Gold Mafia deals: Uebert Angel holed up in Dubai
PRESIDENTIAL Envoy and Ambassador-at-Large Uebert Angel is currently holed up in Dubai alongside several prominent members of rival gangs exposed in Al Jazeera’s Gold Mafia investigative documentary as key players in the looting of Zimbabwe’s gold and money laundering activities.
Sources in the security sector say a rattled Angel, who fears he may be sacrificed by being arrested if he comes to Zimbabwe, is studying the mood of the Zimbabwean authorities while weighing his options from Dubai, which ironically received most of the country’s smuggled gold.
Angel was the most vocal and undiplomatic actor in the four-part investigative series which exposed that President Emmerson Mnangagwa had a close relationship with gold smugglers and money launderers, who claimed they were making regular payments to the President to ensure protection.
The controversial diplomat played a role in exposing Mnangagwa, his wife Auxillia, niece Henrietta Rushwaya and the President’s gold runner Pedzisai “Scott” Sakupwanya in the documentary. Dubai is also a destination for gold smuggled from several other African countries.
One of Africa’s largest gold smugglers, Kamlesh Pattni, known as Brother Paul, who features prominently in the documentary is also in Dubai, which he described as the headquarters of Africa in the documentary.
“Dubai is the headquarters. Dubai is the centre of Africa; a banking centre, financial centre, it’s tax free,” he told undercover reporters.
Pattni has all but abandoned his Zimbabwean operations. In the 1990s, his firm Goldenberg International was at the centre of a giant scandal that robbed Kenya of $600 million — 10% of its GDP at the time.
The then president Daniel Arap Moi allowed Pattni to export Kenyan gold at a time when the East African country was facing a Western aid embargo in return for massive incentives. Alistair Mathias, a Canadian national who is the brains behind Ewan MacMillan’s gold operations, is also believed to be in Dubai, where he largely operates from.
Mathias allegedly launders money for people all over the world, from Russians to African politicians, using a web of companies and refineries to make sure money “gets moved around”.
A key player on the South African front, Mohammed Khan, better known as “Mo Dollars,” who made headlines as the man at the centre of the alleged money laundering scheme involving gold and tobacco, assisting prominent business persons Simon Rudland and Gold Lead Tobacco Corp, as well as the Gupta brothers, who were at the centre of state capture allegations during former president Jacob Zuma’s tenure, has also fled to Dubai, according to various media reports.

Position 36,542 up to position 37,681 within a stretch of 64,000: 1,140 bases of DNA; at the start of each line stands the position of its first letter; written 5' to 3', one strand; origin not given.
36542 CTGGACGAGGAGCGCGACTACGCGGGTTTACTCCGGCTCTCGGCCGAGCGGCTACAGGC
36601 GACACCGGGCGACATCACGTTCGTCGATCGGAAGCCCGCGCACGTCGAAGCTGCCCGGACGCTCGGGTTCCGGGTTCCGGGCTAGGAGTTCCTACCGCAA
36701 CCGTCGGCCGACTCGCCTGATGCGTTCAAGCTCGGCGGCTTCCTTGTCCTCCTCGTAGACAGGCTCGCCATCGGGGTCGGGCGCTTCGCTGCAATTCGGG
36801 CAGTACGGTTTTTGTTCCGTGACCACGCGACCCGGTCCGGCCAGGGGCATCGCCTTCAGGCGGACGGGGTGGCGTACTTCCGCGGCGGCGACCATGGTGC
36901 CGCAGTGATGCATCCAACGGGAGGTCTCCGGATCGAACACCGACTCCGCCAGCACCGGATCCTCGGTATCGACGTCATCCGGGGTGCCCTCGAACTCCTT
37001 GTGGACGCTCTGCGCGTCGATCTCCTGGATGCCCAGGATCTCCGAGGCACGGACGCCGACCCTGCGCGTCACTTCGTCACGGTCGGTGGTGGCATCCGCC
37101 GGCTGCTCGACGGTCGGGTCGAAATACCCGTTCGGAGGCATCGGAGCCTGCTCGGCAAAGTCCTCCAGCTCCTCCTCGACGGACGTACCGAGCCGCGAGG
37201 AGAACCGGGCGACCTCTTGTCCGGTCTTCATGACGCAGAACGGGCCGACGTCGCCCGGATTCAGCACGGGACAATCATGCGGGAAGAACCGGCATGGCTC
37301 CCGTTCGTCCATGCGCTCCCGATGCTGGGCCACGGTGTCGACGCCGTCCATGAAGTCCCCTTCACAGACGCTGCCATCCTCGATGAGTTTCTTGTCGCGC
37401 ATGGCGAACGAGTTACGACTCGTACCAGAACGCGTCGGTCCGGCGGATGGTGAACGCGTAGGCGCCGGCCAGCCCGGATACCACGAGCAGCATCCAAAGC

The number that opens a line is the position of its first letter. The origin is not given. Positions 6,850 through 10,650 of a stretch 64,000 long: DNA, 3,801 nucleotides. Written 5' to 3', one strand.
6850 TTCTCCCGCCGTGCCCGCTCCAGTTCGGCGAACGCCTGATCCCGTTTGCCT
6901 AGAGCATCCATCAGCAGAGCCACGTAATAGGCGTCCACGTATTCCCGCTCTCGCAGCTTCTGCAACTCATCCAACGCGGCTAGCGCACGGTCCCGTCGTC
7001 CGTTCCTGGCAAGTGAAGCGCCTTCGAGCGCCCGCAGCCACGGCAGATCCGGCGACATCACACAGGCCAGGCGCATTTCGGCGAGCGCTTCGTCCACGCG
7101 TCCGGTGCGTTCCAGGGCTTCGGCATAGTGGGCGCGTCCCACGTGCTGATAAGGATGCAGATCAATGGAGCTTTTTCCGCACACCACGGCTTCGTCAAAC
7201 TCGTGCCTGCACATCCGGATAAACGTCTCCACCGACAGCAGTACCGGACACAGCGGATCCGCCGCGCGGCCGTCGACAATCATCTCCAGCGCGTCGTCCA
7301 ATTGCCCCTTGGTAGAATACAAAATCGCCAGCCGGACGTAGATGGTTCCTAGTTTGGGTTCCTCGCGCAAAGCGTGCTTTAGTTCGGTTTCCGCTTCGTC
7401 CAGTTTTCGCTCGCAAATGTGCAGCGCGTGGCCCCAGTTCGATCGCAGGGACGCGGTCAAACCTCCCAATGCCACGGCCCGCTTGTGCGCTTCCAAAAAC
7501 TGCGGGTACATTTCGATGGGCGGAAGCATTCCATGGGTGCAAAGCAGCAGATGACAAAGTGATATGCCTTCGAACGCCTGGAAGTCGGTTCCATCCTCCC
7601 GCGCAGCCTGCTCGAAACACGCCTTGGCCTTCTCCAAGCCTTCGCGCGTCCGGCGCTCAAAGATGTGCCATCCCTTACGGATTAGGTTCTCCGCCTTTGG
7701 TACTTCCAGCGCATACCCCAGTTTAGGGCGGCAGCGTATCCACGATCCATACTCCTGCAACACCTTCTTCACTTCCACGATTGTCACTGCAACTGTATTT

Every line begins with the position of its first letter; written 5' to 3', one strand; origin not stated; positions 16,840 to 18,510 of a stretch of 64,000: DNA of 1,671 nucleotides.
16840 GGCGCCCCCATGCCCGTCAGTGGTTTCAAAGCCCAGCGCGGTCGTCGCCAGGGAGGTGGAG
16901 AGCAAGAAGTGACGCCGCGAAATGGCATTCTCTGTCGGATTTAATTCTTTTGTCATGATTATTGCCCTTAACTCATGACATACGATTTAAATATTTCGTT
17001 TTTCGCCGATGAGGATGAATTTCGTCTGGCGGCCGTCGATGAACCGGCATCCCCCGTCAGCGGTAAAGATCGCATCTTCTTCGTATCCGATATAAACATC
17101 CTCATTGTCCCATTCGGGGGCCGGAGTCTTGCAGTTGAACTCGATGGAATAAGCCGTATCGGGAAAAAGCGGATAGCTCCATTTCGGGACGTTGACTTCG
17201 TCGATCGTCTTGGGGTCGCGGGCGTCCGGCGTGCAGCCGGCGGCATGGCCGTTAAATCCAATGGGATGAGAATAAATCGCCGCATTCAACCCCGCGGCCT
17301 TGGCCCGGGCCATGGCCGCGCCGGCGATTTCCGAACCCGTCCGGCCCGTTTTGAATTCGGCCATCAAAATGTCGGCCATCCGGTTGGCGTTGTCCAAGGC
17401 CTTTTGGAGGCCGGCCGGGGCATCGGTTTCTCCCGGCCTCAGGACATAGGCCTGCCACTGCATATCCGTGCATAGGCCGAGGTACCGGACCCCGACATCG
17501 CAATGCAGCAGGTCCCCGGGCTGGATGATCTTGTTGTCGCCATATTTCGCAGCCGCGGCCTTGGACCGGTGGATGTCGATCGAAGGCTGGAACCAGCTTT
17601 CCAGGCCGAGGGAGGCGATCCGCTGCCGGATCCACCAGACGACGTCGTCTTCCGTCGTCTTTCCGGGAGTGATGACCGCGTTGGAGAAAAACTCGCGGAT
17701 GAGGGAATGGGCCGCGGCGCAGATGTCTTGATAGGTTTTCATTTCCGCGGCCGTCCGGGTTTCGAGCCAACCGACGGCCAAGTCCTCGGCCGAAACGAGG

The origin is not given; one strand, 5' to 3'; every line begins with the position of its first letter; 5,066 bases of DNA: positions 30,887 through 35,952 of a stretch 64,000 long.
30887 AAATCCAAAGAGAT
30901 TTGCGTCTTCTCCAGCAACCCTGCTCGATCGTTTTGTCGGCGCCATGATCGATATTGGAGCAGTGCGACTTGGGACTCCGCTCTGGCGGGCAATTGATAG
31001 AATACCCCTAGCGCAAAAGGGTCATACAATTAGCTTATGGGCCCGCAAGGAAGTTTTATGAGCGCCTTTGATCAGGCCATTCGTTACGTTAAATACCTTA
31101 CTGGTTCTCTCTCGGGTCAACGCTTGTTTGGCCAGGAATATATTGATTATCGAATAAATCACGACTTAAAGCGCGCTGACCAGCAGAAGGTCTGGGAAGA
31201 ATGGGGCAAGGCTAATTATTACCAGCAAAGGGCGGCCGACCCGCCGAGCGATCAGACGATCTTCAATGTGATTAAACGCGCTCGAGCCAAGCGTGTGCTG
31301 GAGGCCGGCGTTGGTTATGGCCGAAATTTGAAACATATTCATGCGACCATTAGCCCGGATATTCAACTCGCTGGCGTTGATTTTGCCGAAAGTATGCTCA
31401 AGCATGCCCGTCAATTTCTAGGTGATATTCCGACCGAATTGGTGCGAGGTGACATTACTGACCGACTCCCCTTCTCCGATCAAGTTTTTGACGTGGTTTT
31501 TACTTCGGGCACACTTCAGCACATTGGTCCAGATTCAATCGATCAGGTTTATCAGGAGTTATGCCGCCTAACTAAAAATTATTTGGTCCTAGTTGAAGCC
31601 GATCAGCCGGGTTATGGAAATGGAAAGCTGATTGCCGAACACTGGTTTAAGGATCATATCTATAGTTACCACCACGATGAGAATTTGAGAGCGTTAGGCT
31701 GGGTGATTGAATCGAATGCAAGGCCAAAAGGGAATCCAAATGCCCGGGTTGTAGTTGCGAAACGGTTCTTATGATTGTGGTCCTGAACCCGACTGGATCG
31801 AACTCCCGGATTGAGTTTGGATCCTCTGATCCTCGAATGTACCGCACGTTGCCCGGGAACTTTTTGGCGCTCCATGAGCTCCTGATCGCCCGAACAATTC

Interestingly, he has joined the Gupta brothers who are also holed up in Dubai. A Dubai court this month rejected South Africa’s request to extradite Atul and Rajesh Gupta due to insufficient legal documentation.
Dubai police arrested the Gupta brothers in June after Interpol had issued a Red Notice against them for allegedly looting billions from state-owned companies in South Africa. UAE and South Africa signed an extradition treaty in 2018, which was ratified in 2021.
Following their arrest, the South African authorities submitted an extradition request based on two cases of money laundering, fraud and corruption.
The ministry of Justice said in a statement that the Dubai Court of Appeal rejected the request following a “comprehensive and thorough legal review process” that found the documents submitted were not in line with the extradition agreement between the UAE and South Africa.
The ministry said that based on the extradition treaty, the charge of fraud should be accompanied by a copy of the arrest warrant order.
However, the submitted documents for the two accused were cancelled arrest warrant orders. Also based on the treaty, the charge of corruption should be accompanied by a copy of the arrest warrant order, the court said.
The ministry said the “submitted documents are free of the arrest warrant order of the two accused for the charge of corruption”, which also failed to meet the extradition conditions. The ministry said it received the original extradition file from the South African authorities on 29 November, after holding several meetings.
The extradition request was referred to the prosecutors to investigate the accused concerning the charges levelled against them. After a comprehensive investigation, the file was referred to the Court of Appeal, which held three hearings before issuing its decision.
“At every step, UAE judicial authorities briefed their South African counterparts on proceedings,” the ministry said in its statement.